Sunday, October 31, 2004

Neil's grandmother joins the Oklahoma Land Rush

In the most recent draft of Neil Mabry's history and ancestry, is included a heart-wrenching tale of Barbara Weiser Holben's quest for a new life in Oklahoma as noted in a letter from Neil's sister, Loretta Mabry Barker.

After Edward Holben died in November 1892, his widow, Barbara, made a “run for the land” in Oklahoma on September 16, 1893. She had a number of relatives living there at the time, including her daughter Carrie (Holben) Alexander in Edmond, her sister Karlena (Caroline) Weiser Broker in Craigmont, and her nephew Otto Nicolas Weiser (son of her brother John).

Oklahoma Sooners

During the 1800s the federal government had forcibly relocated many Indian tribes from all over the country into an area called the Oklahoma Territory. In the middle of that territory there was a parcel of land that was not assigned to any tribe - this was called the Unassigned Lands. In 1889, President Benjamin Harrison signed legislation that opened up those lands to homesteaders.

At noon, on April 22nd 1889, a cannon sounded, and people rushed into the territory to stake a claim around the area that is now Oklahoma City. (People that snuck over the border early were called “Sooners”). The first (legal) settlers in Edmond arrived at 1:20 p.m. that day. It is possible that Barbara’s daughter Carrie Holben Alexander was among them.

“Last American Frontier”

In 1893 the “Cherokee Strip”, now the northern portion of Oklahoma , was opened to settlers. Organizers were hoping that the land rush would be more orderly than those from earlier years.

According to a contemporary report:
“On the day of the run, it was hot and dry. Dust, whipped by wind, and thousands of feet, made it unbearable. To add to the misery, soldiers were doing their best to keep order, and see that no one "jumped the gun." The run was to begin only when troopers shot their pistols at high noon. There were several reports of persons shooting a gun in the crowd.

Many homesteaders excitedly took off on hearing any gun shot. Such excitement could only lead to trouble for some. One fellow heard the wild shot at four minutes before noon, and took off. Troopers reportedly chased him for a quarter mile before shooting him dead. Finally, at noon September 16, 1893, a shot rang out and more than 100,000 determined settlers raced for 42,000 claims. By sunset, there would be tent cities, endless lines at federal land offices and more losers than winners. The Cherokee Strip Land Run was a tumultuous finale to what many have called the last American frontier.”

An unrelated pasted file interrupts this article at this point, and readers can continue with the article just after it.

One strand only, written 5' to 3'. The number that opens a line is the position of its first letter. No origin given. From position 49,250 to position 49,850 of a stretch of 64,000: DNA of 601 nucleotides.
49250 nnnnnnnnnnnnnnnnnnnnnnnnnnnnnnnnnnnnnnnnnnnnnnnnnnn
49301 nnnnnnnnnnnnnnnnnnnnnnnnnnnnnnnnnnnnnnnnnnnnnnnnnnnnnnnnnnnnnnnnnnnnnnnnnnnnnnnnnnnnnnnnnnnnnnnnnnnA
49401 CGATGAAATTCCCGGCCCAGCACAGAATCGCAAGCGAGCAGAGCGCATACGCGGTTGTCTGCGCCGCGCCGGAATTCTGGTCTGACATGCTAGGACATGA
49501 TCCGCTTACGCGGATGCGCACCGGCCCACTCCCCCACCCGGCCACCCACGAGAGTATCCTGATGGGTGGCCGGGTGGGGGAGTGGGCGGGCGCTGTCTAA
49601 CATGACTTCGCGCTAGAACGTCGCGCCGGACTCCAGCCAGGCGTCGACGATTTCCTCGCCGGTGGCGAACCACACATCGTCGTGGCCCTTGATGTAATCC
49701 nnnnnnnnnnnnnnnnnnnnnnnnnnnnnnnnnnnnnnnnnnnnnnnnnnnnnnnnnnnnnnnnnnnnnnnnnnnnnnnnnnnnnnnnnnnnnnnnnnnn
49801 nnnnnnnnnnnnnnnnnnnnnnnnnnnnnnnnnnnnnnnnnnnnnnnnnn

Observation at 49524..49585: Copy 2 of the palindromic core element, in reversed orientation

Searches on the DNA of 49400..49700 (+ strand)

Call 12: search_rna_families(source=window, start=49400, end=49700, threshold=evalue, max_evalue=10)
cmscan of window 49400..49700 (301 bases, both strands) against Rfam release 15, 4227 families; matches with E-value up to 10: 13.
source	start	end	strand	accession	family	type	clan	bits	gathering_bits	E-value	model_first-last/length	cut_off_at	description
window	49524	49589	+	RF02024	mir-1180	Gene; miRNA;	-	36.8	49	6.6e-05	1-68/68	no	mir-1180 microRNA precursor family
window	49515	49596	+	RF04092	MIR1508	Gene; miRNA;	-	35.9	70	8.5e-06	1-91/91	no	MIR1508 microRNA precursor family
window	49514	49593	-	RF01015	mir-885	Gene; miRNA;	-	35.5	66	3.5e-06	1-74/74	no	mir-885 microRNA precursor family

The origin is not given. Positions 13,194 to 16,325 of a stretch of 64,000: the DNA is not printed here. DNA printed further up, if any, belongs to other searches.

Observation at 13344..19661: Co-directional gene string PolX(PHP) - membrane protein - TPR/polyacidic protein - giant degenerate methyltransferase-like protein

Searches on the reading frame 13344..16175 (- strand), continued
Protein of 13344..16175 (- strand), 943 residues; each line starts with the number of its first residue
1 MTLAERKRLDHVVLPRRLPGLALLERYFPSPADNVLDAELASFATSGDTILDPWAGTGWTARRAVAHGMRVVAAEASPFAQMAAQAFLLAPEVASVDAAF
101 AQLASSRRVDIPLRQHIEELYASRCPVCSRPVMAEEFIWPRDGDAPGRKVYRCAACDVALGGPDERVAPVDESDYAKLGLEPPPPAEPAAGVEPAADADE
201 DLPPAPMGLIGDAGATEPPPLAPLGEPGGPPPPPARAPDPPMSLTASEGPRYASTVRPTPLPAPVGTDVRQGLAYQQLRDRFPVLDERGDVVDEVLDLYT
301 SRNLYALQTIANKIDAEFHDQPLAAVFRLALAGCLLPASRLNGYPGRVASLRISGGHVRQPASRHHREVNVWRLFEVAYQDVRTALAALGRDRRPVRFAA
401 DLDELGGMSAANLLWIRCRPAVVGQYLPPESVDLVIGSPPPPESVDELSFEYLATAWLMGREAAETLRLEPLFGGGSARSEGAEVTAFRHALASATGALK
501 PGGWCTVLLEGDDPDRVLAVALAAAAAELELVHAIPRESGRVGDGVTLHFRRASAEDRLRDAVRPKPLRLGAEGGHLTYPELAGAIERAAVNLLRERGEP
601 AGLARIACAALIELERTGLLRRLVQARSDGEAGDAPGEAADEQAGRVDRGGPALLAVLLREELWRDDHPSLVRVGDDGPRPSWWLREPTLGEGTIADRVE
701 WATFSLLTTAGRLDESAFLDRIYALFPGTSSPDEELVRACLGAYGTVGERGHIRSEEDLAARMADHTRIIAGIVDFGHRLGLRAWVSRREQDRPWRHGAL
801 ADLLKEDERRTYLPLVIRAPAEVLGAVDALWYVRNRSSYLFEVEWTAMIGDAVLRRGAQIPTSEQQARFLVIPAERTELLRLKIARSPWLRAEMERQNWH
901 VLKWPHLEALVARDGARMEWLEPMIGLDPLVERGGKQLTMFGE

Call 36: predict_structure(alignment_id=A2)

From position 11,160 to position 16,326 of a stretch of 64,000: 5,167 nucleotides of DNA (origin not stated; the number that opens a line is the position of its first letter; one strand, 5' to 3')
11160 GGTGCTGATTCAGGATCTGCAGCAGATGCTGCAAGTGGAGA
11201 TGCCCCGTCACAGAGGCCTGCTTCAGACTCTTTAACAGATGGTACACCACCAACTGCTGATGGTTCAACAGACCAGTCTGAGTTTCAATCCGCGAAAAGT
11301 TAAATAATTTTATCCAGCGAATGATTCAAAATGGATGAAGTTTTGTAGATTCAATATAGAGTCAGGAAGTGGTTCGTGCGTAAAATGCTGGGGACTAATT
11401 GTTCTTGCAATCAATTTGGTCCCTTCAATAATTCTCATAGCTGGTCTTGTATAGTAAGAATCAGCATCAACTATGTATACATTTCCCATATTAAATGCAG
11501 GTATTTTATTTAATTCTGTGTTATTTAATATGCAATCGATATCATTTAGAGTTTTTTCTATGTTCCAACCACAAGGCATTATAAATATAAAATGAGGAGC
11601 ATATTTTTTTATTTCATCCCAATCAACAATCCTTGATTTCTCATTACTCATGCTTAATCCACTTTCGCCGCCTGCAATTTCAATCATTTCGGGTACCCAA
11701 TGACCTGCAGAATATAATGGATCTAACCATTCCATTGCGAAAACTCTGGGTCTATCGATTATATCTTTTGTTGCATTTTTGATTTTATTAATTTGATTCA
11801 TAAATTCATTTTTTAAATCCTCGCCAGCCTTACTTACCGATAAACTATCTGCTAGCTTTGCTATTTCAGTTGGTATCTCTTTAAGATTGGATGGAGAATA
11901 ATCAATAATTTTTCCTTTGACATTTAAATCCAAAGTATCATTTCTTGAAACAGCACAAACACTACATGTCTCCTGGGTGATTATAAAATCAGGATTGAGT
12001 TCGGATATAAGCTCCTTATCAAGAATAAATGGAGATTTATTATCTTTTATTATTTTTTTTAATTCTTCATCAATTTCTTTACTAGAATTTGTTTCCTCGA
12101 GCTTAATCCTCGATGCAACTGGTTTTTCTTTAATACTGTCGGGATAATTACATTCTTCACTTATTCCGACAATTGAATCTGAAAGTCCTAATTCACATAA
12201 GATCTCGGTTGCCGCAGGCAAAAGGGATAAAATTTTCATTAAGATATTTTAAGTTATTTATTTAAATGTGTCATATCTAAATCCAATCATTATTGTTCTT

From “The Cherokee Strip”

Into this harsh environment, on September 16, Barbara took her two young daughters, Neil’s mother Gertie (age 12) and Ora (age 6). They lived in a tent on the undeveloped land, and Barbara caught pneumonia. She died on 23 September 1893 before she had occupied the land for 30 days, the time required for ownership. Her body was sent back to Edinburg, Illinois on the train. Her newly orphaned daughters sat on the box in the wagon on the way back. Both Barbara and her husband Edward are buried in Buckhart Cemetery in Edinburg.

After their return to Edinburg, Illinois, Gertie and Ora were raised in foster homes.

Gertie’s daughter, Loretta Barker, also remembers that Gertie wrote about a summer visit with her sister Carrie in Edmond a year after their mother died: She and her brother George (ages 13 and 19) rode a train and the conductor was to let them off in Edmond. “They took them to Oklahoma City and let them off there. Gertie and George walked the railroad tracks back to Edmond.” This was a distance of about 10 miles!

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